There may be more reason than ever to drink your milk and eat your fruits and vegetables. A Wake Forest University Baptist Medical Center researcher and colleagues reported today that high consumption of dairy products and fruits and vegetables may lower the risk of disability, especially among black women.
The research, in the American Journal of Clinical Nutrition, found that black women who consumed the highest amounts of dairy products and fruits and vegetables – close to the amounts recommended by the 2005 Dietary Guidelines for Americans – had at least a 30 percent lower risk of disability than participants who consumed the lowest amounts of these foods.
And, among all participants, eating more of these foods was associated with lower risk for functional limitations, such as being unable to walk a quarter of a mile or climb 10 steps, that often precede disability.
"In general, there was an association between dairy, fruit and vegetable intake and functional limitations and disability," said Denise Houston, Ph.D., a research associate at Wake Forest Baptist. "Getting the recommended number of servings of dairy, fruits and vegetables should be investigated for its potential to reduce the prevalence of disability in the aging population."
Houston, who completed the study while she was a graduate student at the University of North Carolina at Chapel Hill, said the findings are important because the number of disabled elderly is expected to triple between 1985 and 2050. About half of people over age 65 will become disabled enough to require some nursing home care.
"We know that obesity, lack of physical exercise, alcohol consumption and smoking are modifiable risk factors for disability, but little is known about the role of diet," said Houston, a registered dietitian.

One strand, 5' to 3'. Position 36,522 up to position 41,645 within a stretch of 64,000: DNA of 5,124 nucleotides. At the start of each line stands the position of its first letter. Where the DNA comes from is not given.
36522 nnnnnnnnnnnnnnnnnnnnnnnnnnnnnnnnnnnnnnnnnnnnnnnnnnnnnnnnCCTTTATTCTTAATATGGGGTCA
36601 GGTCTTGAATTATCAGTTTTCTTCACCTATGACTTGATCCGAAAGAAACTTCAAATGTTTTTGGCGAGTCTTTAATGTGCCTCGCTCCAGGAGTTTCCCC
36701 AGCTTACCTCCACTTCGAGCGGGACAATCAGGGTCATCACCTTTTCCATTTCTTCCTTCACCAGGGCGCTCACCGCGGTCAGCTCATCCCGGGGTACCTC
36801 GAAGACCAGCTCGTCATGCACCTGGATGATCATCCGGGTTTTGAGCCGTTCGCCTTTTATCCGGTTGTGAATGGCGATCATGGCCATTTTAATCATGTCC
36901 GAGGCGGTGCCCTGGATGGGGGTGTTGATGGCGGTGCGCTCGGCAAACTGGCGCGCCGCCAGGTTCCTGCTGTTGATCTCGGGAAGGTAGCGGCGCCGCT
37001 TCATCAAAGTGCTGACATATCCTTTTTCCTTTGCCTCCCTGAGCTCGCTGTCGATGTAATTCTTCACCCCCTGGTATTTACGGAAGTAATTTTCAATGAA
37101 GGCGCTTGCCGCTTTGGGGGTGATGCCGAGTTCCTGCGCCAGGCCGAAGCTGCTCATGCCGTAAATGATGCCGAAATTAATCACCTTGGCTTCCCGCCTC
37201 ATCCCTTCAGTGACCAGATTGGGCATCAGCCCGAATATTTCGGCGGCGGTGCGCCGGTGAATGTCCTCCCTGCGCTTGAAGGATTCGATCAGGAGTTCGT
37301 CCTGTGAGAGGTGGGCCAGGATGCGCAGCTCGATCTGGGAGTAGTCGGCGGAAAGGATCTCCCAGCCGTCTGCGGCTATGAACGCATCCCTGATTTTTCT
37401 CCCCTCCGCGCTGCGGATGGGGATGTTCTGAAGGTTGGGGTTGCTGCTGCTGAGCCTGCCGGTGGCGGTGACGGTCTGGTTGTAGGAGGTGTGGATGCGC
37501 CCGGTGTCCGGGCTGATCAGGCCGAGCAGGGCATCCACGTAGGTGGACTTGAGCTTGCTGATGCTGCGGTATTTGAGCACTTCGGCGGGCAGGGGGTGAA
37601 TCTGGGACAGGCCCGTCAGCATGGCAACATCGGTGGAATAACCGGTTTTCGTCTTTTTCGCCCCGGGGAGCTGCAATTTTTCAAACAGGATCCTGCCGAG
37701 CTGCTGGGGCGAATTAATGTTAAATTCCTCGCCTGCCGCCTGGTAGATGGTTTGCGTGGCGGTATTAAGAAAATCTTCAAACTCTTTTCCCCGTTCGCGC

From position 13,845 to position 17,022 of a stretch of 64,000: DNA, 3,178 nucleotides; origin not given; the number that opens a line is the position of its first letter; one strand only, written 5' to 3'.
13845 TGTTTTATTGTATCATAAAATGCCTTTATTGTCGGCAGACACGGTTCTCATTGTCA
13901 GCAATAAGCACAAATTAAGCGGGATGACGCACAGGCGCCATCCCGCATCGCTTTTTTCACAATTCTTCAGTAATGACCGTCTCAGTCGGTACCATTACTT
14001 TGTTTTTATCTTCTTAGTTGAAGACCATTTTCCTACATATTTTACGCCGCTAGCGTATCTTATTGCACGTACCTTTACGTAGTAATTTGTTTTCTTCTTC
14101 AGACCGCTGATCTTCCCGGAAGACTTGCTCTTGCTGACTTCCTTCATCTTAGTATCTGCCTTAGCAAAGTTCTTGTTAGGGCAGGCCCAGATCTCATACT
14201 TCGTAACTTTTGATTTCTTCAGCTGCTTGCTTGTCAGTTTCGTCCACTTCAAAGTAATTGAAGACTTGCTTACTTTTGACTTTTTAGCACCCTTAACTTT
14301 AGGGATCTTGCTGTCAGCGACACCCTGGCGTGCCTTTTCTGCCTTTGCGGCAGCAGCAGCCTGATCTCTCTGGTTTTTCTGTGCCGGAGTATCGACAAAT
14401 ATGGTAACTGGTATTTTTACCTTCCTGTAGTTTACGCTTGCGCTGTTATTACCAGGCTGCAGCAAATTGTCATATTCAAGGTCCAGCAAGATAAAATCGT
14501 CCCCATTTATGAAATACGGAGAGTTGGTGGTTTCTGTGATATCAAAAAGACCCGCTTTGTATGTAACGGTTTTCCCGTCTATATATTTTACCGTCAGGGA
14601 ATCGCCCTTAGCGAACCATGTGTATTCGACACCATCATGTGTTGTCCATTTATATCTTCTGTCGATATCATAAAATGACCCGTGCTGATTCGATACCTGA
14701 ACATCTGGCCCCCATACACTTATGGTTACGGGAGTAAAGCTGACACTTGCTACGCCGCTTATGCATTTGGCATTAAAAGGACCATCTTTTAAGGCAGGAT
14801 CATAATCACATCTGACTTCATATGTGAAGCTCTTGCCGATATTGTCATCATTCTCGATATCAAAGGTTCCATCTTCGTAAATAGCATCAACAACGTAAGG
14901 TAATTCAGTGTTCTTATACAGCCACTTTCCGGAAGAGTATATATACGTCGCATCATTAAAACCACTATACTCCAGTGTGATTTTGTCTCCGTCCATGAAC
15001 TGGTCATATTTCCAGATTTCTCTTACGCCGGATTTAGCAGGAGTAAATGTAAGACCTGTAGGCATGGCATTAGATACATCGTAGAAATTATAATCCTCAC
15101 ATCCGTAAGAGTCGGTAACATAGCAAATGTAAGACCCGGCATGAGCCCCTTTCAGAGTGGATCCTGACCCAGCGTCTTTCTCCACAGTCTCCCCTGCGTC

The researchers believe this is the first study to report on an association between disability and eating certain foods. For the project, they evaluated data from the Atherosclerosis Risk in Communities (ARIC) study, which included about 16,000 randomly selected participants in Forsyth County, Jackson, Miss., Hagerstown, Md., and suburban Minneapolis, Minn. People who had chronic disease and were likely to already be disabled were excluded.
Participants, who were between 45 and 64 years old when the study began, were asked to report on their diets over the past year using a 66-item food frequency questionnaire.
Then, an average of nine years later, the researchers surveyed participants on their ability to perform 12 daily activities, such dressing and feeding themselves and walking across a room, known as activities of daily living; being able to cook and manage their money, known as instrumental activities of daily living; and being able to walk a quarter of mile and walk up 10 steps without resting, to measure functional limitations.
The study adjusted for other factors that could have affected the results – such as age, education, smoking, and body mass index – and found that higher amounts of dairy, fruits and vegetables were associated with lower risk of functional limitations. And, among black women, risk of disability was significantly lower.
The median servings for study participants consuming the highest amounts of the foods were two servings of dairy, three servings of fruits and three servings of vegetables. In contrast, median servings for participants consuming the lowest amounts of the foods were less than half a serving of dairy and one or less serving of fruits and vegetables. Current dietary recommendations call for three cups a day of low-fat or fat-free dairy products, two cups (four servings) of fruit and two and a half cups (five servings) of vegetables.
Houston said there are several ways that the foods could affect disability risk. The calcium and vitamin D in dairy foods may decrease the risk of disability associated with osteoporosis and decreased muscle strength. The antioxidants found in fruits and vegetables may reduce the accumulation of oxidative damage in tissues, which could slow disability associated with aging and decrease the risk of chronic diseases that can lead to disability.
Houston's co-researchers were June Stevens, Ph.D., Jianwen Cai, Ph.D., and Pamela Haines, Ph.D., all with the University of North Carolina at Chapel-Hill.